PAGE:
The Asmat people make the tifa, including the handle, from one whole log of softwood, and it is always in the form of two inverted pyramids. Depending on the characteristics of the group from which the tifaTifass originate, the lengths of the tifa tubes vary, from those that are long to those that are very long. The longest Tifa is found in the Safan group, while the shortest is found among the Emari Ducur people. Tifa tubes can be plain, unadorned, decorated with a few small etchings, or lavishly decorated.


Among these groups, the upper end of the tifa has a wide iris ring to which a drum made of monitor lizard skin is attached using a mixture of blood and lime powder and securely attached with wrapped or woven rattan ties. Many drums have four perforated pops in the form of buttons, rims, or other designs. By the Asmat people, this pop-up is called an ear and is used as a place for hanging tassels. These elements are placed symmetrically, two at the top and two at the bottom, on either side of the handle. Some tifa has elements that are carved in the form of fringed ears.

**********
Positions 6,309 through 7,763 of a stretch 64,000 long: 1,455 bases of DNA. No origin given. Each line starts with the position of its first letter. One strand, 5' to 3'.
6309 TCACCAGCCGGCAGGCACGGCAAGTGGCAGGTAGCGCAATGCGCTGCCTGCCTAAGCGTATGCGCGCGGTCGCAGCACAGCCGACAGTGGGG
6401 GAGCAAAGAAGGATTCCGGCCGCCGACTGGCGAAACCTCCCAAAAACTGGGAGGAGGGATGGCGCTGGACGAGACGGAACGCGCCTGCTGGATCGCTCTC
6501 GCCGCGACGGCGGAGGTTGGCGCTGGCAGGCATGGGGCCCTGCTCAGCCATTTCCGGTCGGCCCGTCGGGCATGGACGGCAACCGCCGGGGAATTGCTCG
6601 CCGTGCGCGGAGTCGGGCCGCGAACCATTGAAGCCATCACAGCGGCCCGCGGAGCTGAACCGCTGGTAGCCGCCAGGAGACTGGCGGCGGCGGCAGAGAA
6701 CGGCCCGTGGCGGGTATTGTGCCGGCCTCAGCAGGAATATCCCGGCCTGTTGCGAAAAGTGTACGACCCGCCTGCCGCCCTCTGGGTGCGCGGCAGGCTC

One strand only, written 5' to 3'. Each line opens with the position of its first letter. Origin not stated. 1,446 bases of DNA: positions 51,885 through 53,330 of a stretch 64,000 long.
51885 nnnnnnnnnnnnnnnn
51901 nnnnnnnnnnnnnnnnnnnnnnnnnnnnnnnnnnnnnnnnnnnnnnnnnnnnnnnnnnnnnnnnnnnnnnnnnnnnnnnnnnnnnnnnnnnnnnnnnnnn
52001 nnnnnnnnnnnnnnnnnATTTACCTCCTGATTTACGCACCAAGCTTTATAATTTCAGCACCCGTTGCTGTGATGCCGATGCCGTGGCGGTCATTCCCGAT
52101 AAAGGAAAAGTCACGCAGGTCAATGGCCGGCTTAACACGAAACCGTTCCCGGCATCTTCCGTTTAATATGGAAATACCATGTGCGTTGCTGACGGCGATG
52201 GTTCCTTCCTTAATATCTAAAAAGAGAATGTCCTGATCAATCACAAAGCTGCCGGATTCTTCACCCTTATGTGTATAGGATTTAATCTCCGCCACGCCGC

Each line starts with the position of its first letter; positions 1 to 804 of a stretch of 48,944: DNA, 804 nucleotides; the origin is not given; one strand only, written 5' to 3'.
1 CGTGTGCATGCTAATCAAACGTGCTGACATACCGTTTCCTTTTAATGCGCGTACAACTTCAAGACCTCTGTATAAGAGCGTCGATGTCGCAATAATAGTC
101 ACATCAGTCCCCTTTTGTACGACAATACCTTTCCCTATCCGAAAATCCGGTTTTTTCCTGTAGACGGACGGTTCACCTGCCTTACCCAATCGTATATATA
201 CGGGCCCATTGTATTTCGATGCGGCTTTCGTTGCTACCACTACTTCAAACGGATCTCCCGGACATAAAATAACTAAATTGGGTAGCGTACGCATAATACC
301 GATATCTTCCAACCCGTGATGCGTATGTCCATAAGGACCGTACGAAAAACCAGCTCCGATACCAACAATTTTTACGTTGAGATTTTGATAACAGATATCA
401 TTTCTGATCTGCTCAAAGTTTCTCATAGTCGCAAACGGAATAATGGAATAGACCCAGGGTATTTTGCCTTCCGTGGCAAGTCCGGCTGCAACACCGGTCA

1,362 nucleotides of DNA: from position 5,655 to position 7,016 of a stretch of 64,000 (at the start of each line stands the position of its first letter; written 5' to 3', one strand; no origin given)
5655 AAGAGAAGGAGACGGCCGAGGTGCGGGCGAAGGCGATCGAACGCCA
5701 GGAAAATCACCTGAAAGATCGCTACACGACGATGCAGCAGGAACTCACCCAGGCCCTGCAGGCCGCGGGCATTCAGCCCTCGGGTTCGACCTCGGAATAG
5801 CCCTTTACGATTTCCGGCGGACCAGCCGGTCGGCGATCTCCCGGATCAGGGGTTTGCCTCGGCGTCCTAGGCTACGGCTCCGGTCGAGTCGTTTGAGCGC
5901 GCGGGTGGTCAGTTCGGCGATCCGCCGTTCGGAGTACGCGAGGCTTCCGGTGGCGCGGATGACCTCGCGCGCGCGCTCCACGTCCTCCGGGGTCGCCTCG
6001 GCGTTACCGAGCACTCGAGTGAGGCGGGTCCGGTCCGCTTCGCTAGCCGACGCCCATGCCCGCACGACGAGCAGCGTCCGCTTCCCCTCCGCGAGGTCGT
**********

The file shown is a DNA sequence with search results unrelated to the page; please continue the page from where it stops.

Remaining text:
The length, crest, and design of the handle also depend on the cultural characteristics of the group. Handles vary in shape, from plain and plain square shapes to intricate compositions of anthropomorphic figures, bird beak symbols, and other objects.


Over the years in the past, carvers from several coastal villages introduced hardwoods to make Tifa and also changed the decoration so that the designs became more and more elaborate. Hardwoods proved to be excellent vehicles for carving intricate carvings.

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